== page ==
Fyodor Biotechnologies – Democratizing the Diagnosis of Malaria
The Investment Collective has been seeking technologies that streamline the health care industry since we started our group earlier this year. We believe that products that reduce the need for administrators and laboratories, cut costs for treatment and diagnoses, and shift control of medical care to patients will be the key to improving the cost and quality of care. This opportunity is particularly applicable to malaria.
Malaria is a deadly disease. In 2016, the mosquito-transmitted disease infected 216 million people and killed 445,000. According to the World Health Organization (WHO), over 70% of the deaths were children under the age of five.
We don’t think about malaria much in the United States. The disease is more prevalent in regions near the equator, including Latin America, Africa and Asia. About 40% of the world’s population is located in areas that are high risk for malaria.
For most of the last 100 years, efforts to control the disease have yielded results. The number of malaria infections and resulting deaths declined almost every year. Until 2016, when both increased.
Well-known global organizations, like the WHO and the Bill and Melinda Gates Foundation, have redoubled efforts to eradicate malaria. Almost universally, those efforts fall into three categories: prevention, detection and treatment.
Most of the attention has gone toward prevention and treatment. Prevention efforts include wide distribution of mosquito nets, chemical treatments of homes and offices, increased availability of anti-malarial medications, and even CRISPR projects to manage the mosquito population. Treatments are always evolving – malaria parasites can build resistance which limits the effectiveness of medications if overprescribed (similar to problems with antibiotics in the West). Substantial investment is made by pharmaceutical companies to try to stay ahead of the disease.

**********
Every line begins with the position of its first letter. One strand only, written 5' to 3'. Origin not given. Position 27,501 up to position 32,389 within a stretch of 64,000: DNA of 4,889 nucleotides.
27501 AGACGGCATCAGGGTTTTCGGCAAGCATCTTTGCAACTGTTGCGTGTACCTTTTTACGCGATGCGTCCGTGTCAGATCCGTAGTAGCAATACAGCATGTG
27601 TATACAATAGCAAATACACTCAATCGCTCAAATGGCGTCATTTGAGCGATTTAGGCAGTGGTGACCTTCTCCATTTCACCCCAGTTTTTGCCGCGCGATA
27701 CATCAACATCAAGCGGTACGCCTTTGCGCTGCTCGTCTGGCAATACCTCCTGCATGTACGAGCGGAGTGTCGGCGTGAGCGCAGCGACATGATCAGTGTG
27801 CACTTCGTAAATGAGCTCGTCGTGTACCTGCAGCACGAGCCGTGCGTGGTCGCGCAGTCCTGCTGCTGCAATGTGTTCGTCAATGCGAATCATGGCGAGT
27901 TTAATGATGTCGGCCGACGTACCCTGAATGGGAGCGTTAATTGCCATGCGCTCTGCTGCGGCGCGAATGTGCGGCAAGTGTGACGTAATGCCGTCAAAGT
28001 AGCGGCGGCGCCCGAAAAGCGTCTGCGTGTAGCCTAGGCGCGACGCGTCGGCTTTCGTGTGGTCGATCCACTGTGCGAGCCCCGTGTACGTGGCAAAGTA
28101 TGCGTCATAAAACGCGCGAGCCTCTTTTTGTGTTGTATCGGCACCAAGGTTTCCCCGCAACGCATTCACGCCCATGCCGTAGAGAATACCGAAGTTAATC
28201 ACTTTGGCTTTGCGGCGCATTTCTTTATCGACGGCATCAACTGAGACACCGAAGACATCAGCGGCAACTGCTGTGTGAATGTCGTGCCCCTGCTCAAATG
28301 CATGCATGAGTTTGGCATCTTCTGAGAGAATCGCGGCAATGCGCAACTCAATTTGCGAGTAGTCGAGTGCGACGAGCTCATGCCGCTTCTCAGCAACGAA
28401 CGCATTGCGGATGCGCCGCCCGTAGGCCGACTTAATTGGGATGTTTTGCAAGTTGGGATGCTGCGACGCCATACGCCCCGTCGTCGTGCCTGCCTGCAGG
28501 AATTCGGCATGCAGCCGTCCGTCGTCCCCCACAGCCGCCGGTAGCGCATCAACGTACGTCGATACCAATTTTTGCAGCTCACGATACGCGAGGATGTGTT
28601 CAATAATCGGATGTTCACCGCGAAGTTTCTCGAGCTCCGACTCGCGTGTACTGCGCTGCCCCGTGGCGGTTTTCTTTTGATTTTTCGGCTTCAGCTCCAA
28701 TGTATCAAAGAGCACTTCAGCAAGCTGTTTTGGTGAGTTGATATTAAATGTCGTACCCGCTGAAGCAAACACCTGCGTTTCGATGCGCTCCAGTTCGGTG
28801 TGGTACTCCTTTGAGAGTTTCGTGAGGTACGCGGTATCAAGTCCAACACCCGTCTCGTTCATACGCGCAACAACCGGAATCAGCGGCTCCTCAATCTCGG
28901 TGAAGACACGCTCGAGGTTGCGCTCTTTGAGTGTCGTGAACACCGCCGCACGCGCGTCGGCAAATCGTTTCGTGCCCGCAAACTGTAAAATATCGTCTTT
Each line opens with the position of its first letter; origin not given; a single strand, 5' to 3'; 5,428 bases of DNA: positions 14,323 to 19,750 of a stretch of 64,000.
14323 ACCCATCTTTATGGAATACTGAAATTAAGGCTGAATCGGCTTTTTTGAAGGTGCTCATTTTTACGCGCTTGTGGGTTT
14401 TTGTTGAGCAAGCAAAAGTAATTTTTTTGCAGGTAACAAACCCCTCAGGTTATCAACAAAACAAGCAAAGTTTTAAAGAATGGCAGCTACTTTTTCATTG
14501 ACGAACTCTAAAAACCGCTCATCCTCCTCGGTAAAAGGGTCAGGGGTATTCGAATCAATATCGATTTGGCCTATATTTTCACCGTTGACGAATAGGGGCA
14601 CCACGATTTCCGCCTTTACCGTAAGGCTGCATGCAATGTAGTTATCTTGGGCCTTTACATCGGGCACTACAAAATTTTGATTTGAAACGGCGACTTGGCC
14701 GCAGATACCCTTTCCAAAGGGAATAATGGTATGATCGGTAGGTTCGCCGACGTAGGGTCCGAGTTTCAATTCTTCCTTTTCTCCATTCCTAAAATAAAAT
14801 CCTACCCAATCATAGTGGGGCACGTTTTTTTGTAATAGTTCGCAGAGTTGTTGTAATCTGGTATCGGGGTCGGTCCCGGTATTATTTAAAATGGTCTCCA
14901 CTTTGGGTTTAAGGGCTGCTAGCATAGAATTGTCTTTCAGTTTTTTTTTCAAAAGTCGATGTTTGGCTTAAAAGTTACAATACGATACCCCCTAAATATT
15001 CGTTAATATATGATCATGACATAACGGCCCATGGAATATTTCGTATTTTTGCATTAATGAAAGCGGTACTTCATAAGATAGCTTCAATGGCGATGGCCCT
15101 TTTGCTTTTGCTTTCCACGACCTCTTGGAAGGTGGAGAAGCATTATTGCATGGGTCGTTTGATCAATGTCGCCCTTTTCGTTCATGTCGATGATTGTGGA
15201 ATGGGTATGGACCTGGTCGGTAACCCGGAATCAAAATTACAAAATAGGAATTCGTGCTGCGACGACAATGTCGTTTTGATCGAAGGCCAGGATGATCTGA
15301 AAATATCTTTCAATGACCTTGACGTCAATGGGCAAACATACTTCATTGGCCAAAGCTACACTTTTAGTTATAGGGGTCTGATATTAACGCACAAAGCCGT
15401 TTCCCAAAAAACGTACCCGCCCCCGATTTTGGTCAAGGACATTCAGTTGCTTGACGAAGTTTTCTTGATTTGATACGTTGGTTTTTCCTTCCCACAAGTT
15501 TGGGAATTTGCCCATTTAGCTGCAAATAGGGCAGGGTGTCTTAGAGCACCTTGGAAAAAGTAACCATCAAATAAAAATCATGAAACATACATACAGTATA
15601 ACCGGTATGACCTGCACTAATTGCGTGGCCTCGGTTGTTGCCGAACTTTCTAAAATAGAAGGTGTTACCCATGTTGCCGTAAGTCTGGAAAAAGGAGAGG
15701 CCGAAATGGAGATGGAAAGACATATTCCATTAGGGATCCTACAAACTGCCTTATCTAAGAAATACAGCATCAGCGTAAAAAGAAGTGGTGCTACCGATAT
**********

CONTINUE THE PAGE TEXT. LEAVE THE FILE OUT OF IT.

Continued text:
Surprisingly, detection methods have not received much attention. Tests are limited to blood tests and have remained largely the same since the 1970s when Rapid Diagnostic Tests (RDTs) were introduced for malaria. RDTs provide a relatively quick and accurate diagnosis. However, despite estimates of over 500 million malaria tests performed annually, innovations are required to make tests more readily available to patients at home. According to the WHO, early diagnosis and prompt treatment of malaria prevent deaths.
This is why The Investment Collective is excited to announce our investment in Fyodor Biotechnologies, a Maryland-based company that has spent years developing the world’s first Urine Malaria Test (UMT). Customers who purchase the UMT can test for malaria at home without needing to draw blood. This is important because clinics, labs and medical professionals are not readily available in many of the regions where malaria is endemic.
Led by Dr. Eddy Agbo, Fyodor has spent the last several years developing, testing, and gaining regulatory approval for the UMT. In clinical trials led by The University of Lagos, Johns Hopkins University, Duke University, and Nigerian health groups, the UMT was found to be as accurate as RDT blood tests.
After a pilot study to test various markets, Fyodor is ready to launch wide distribution of the UMT in Nigeria this year. We are excited about the launch of the product and Fyodor’s opportunity to save lives.
Just as exciting, however, is the ability for Fyodor to leverage the UMT as a platform for the diagnosis of other diseases that impact people in the same regions of the world. We believe that Fyodor’s technology and methods are conducive to better and more democratized testing for several other deadly diseases that currently rely on blood tests.
The Investment Collective is proud to be an early investor in Fyodor Biotechnologies. We look forward to helping Eddy and his team to continue to do great work to benefit their customers all over the world.